The past week’s album sales in the U.S. were the lowest they’ve been since Nielsen SoundScan began tracking data in 1991. With 3.97 million albums sold, it is also the first time weekly albums sales have dropped below 4 million in over 20 years.
The highest selling album was Wiz Khalifa’s Blacc Hollywood which debuted with 90, 000 copies sold, a far cry from some of the year’s biggest first week sales from the likes of Ed Sheeran’s X (210, 000) or Coldplay’s Ghost Stories (383, 000).
This new low in weekly sales shouldn’t come as too much of a surprise, as it reflects an ongoing trend. In 2013, average weekly album sales dropped each quarter, with Q1 averaging 5.7 million, Q2 5.23 million, and Q3 dropping to 4.86 million. This has continued into 2014, with the Q1 weekly average of 4.75 million decreasing to 4.55 million in Q2.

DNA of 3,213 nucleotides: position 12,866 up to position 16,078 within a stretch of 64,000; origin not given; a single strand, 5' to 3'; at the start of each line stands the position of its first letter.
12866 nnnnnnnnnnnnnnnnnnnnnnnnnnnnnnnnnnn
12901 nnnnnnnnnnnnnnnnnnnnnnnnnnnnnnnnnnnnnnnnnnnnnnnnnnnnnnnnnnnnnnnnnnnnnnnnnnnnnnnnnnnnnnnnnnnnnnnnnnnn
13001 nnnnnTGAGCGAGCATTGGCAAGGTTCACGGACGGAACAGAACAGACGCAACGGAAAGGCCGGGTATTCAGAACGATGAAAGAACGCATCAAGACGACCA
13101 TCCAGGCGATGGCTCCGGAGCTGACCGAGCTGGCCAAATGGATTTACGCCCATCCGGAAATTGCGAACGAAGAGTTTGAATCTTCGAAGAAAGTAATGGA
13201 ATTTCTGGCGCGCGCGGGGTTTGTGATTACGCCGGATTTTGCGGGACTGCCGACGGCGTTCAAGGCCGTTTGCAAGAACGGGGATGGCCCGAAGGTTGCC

Digital music sales went down for the first time in 2013, and that’s likely to be repeated this year, with digital album sales are down 11.7 percent and track sales down 12.8 percent so far.
Why is this happening? Well, the seemingly unstoppable rise of streaming services is the major factor and of course piracy and illegal downloading play their part. It is certainly an interesting time for the music industry, with labels and artists being forced to fond new ways to make money, and streaming services like Spotify, not to mention platforms like Soundcloud, seemingly holding more and more power.
Do you still buy albums?What would encourage you to buy an album rather than streaming or illegally downloading it?